This is the first of thirteen videos in a series dedicated to Karl von Clausewitz, the West’s most famous (and least read) philosopher of war. If you like Sun Tzu, then you’ll love learning about Clausewitz.
In this video, you’ll hear:
- The Franco-Prussian War (1870) sets the stage for Clausewitz. Moltke the Elder does to France in one year what the Union ultimately did to the Confederacy in over four years of the US Civil War.
- How did it happen? Whose ideas did Moltke use? Karl von Clausewitz. The world now takes note of the Prussian intellectual whose ideas helped sink France’s reputation of military invincibility (Thanks to Napoleon’s legacy).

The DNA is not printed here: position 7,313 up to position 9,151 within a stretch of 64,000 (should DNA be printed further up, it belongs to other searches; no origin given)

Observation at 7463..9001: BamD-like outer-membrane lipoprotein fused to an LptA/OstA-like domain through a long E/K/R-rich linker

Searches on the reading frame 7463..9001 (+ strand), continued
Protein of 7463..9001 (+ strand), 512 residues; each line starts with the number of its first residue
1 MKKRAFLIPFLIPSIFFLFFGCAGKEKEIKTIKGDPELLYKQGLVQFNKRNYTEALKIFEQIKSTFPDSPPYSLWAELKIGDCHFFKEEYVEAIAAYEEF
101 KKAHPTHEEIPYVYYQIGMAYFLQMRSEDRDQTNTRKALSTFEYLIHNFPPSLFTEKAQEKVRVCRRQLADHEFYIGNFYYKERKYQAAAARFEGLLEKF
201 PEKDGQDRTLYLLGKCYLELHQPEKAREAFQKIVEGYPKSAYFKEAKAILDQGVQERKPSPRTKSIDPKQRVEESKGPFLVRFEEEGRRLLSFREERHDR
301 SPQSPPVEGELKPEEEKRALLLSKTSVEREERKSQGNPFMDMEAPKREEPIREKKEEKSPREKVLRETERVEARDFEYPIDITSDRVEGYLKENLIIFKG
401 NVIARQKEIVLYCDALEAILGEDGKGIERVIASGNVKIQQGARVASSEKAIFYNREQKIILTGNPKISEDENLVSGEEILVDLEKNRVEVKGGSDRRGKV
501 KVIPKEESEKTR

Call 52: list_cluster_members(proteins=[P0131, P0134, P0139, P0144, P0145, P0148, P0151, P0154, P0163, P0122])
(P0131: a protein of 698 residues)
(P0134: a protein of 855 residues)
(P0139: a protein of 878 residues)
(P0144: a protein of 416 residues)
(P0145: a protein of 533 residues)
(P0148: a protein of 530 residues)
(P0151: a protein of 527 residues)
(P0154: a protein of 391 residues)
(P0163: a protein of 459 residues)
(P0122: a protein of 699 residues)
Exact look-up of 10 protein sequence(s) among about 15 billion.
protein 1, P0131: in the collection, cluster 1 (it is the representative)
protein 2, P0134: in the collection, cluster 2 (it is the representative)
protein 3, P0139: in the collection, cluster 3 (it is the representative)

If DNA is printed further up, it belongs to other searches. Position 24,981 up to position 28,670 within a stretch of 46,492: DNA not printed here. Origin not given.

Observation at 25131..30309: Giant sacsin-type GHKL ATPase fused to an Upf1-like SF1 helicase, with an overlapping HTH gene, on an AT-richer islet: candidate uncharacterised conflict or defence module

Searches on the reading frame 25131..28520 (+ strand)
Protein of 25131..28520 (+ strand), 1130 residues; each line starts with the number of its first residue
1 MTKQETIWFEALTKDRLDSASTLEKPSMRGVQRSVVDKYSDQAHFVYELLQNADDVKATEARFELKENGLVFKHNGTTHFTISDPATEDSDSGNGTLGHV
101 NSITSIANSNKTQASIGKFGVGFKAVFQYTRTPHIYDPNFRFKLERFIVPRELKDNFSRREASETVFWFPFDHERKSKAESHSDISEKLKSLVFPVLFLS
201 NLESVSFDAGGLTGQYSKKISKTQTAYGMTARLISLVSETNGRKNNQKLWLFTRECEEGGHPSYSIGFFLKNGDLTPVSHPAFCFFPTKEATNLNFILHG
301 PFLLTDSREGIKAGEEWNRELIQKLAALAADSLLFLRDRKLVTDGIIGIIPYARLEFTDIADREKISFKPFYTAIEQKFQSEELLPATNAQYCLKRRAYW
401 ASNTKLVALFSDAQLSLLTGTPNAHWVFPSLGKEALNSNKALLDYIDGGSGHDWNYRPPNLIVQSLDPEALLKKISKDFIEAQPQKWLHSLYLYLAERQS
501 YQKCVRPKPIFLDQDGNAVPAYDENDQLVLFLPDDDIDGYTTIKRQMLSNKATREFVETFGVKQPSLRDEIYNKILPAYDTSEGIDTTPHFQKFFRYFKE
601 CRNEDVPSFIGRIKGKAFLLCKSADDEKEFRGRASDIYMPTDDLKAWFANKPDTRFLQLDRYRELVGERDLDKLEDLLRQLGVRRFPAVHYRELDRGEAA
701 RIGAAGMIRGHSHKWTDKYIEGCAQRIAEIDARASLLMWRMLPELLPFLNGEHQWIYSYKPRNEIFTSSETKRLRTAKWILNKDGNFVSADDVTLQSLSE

- His book, On War, is a stark contrast to Jomini’s, Art of War. Jomini provides a practical playbook that was used worldwide. Clausewitz, in contrast, provides a heavy, philosophical approach on “thinking” about warfare.
Next: To better understand Clausewitz and his influential ideas, we will look at the two major factors which influenced his writings: Napoleon (the general) and Romanticism (the philosophy). Stay tuned for Video #2: Two Factors Influencing Clausewitz.